For plastics recycling, European methods provide a larger supply of plastics going back into the recycling loop. As explained in greater detail below, their methods allow them to recycle 61% of the waste, burn 34% for energy and heat, 4% goes to landfill, with the remaining 1% (chemicals, paints and some electronic equipment) going to special disposal places. The 34% waste burned is burned cleaner and provides greater heat than incineration methods used in the US.
There are 3 key reasons Europe can be this effective and the US can’t:
These reasons drive innovation that has provided cost effective and energy saving solutions to several countries in Europe, with acceptance by the surrounding communities. In fact, in several cases, the residents wanted the facility near them, so that they could directly benefit from heat generated by the plants and enjoy lower electricity costs, thereby increasing their home value.
The information provided in this blog article comes mainly from an article written by Elisabeth Rosenthal of the NY Times, titled “Europe Finds Clean Energy in Trash, but U.S. Lags”. It was published April 12, 2010 and can be found in its entirety at http://www.nytimes.com/2010/04/13/science/earth/13trash.html?pagewanted=1&_r=1&adxnnlx=1285524145-vAhP1cH6SJVta52%20CWT67A
Europe has limited space in a densely populated area. By definition, they can’t afford to take up valuable real estate on waste materials that will never be used again. In addition, each new landfill requires significant capital to ensure no toxic elements leak out of the area. In Europe also, you can drop your recycling off for free, but have to pay for your garbage to be incinerated, clearly an incentive to recycle as much as possible.
In the United States, with all the open land available, the motivation is not as strong. Another aspect, most trash removal is done by private enterprises, which have less ability to offer incentives and still be profitable for them. Most of the trash is generated in densely populated areas of the United States and even though it can be very expensive, most trash is hauled to remote areas. This transport is mainly due to the threat of lawsuits by property owners not wanting landfills close to their residence and places of business.
Europe has embraced policies promoting cleaner emissions, most coming from the Kyoto Protocol to reduce greenhouse gas emissions. They also have much more stringent recycling policies, with spot inspections of waste facilities with the threat of heavy fines if recyclable materials are found in the mix. By pulling out recyclable materials, these materials go back into the production cycle, utilizing less energy to be used again. In some of the materials, its takes 70% less energy to produce recycled materials than the energy it takes to produce virgin materials.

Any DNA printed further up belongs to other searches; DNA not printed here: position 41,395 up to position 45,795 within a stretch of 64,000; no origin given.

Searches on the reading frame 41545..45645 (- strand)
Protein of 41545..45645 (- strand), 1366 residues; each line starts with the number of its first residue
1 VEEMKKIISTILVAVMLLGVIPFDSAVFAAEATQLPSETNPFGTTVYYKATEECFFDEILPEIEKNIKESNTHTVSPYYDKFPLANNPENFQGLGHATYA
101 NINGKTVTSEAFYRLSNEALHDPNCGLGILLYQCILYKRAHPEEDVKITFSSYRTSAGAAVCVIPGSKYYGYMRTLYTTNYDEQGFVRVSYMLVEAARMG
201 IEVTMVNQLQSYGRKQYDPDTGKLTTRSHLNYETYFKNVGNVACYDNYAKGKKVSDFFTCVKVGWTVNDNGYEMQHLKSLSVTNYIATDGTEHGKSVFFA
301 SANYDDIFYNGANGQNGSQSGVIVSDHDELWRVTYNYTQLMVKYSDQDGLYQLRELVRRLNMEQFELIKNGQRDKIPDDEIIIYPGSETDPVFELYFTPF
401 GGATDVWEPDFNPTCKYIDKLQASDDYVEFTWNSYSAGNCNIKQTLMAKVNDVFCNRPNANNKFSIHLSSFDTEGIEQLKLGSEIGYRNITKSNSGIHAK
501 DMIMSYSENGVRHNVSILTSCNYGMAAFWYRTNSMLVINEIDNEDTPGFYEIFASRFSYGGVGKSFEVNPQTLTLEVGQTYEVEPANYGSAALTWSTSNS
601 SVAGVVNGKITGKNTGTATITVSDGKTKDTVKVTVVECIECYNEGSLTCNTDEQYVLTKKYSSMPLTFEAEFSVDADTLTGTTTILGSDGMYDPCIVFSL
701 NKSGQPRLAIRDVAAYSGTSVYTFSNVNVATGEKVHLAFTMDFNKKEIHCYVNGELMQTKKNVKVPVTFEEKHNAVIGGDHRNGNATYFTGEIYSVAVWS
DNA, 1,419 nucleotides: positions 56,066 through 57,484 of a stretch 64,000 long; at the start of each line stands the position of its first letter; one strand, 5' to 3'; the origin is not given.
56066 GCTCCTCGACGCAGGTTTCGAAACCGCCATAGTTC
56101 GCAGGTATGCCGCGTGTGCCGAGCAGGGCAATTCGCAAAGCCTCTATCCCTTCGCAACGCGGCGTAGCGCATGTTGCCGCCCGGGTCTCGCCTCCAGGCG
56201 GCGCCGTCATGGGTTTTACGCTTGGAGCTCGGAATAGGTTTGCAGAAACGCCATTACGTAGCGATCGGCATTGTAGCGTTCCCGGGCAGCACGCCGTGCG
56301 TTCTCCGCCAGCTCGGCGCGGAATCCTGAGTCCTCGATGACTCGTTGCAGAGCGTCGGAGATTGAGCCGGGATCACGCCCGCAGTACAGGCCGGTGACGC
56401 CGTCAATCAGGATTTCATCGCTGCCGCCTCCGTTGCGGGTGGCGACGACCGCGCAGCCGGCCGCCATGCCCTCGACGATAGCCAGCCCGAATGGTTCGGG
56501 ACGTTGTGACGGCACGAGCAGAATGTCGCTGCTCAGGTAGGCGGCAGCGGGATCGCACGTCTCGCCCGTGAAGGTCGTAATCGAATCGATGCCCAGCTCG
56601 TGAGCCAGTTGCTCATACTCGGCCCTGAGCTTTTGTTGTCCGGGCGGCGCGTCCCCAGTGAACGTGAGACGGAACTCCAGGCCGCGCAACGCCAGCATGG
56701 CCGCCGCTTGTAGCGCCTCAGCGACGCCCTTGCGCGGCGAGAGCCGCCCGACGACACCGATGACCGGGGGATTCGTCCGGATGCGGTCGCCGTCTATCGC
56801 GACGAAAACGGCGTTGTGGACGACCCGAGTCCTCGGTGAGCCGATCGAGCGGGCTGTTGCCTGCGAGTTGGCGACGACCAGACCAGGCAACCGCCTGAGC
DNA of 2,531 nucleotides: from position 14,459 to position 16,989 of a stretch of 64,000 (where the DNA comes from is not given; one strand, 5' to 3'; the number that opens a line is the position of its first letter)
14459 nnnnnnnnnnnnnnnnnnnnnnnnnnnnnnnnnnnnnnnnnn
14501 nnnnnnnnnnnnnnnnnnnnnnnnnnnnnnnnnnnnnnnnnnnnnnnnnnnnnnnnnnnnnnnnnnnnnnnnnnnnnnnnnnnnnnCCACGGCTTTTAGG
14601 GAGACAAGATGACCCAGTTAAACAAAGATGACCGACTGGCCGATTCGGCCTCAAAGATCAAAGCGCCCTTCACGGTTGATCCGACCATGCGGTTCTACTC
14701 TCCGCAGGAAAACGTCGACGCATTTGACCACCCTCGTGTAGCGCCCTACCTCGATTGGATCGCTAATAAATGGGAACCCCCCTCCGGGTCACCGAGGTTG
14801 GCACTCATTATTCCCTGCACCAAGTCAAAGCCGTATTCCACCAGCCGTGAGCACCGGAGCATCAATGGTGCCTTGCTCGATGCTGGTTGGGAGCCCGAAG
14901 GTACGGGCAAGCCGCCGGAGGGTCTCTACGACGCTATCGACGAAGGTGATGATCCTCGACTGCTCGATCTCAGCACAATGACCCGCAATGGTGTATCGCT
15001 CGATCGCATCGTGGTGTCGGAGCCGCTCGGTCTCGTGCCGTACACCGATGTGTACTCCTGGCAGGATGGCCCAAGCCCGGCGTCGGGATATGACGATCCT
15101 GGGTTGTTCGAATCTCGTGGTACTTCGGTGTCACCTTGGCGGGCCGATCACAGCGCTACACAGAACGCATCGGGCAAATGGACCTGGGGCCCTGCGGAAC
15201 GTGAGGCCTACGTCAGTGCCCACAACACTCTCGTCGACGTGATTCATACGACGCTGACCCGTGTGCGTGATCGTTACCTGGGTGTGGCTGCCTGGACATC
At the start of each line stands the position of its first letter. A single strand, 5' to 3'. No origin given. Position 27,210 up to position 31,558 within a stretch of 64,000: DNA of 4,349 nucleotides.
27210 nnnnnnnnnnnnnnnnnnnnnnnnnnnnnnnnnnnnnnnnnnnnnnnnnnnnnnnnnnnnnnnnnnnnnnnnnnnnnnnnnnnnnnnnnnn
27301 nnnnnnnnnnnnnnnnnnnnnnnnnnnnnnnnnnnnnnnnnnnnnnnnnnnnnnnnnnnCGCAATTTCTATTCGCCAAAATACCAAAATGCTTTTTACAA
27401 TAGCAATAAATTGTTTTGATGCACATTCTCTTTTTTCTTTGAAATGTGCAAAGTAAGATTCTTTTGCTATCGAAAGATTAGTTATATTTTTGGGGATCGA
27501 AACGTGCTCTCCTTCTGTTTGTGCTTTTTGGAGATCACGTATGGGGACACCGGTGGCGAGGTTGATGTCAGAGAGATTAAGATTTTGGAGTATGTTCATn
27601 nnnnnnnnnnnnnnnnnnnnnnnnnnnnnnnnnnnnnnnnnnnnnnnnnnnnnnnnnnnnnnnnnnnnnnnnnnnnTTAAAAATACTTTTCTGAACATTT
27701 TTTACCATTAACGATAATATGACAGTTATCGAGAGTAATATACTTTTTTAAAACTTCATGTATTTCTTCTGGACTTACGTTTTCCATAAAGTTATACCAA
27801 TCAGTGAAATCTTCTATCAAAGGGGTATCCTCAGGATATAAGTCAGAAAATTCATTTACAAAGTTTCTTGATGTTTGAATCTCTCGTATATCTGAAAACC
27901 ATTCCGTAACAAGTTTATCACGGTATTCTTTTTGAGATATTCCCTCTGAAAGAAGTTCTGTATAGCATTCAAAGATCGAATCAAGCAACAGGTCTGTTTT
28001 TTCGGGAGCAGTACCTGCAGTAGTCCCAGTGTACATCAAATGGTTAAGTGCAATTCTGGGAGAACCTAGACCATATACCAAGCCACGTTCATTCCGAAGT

In the United States, most recycling policies are done at the local or state level (see our previous post on NC Plastic Bottle Ban, https://envisionplastics.wordpress.com/2010/09/13/3-reasons-why-nc%E2%80%99s-2009-ban-on-plastic-bottles-to-the-landfill-is-crucial-for-business-success/). With no federal mandate, recycling efforts may not pay for themselves, through private enterprise. Another factor is the fear with no recycling mandates, those efforts would provide an excuse not to recycle, if we can easily get rid of our waste, through incineration.
The technology developed in Europe, while expensive has proven to reduce emissions to 10-20% of the level currently mandated by European standards. In addition, this technology produces a higher level of energy, then previous incinerator technologies and this technology can also share heat with nearby residential and commercial facilities providing more than just electricity. Designs have been promoted to reduce the visibility of the facilities as well as provide esthetic appeal. In some cases, passersby would not even know there was a waste-to-energy facility there.
In the US, we are still stuck with older technology that is both cost prohibitive to update or replace and pollutes more. With it easier (and cheaper in most cases) to just find a new landfill, the motivation is not there to think long term and provide these new channels to dispose of our wastes.
In general, mandating more recycling and producing energy from non-recyclable waste would seem to be a non-brainer, but until policies in the US change to reflect that push, burning waste for energy in the US will not be a top priority nor cost effective.
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Need more information? Envision Plastics Vice President, Tamsin Ettefagh will be happy to discuss your comments or concerns in greater depth. Contact her at 336/342-4749 Ext 225.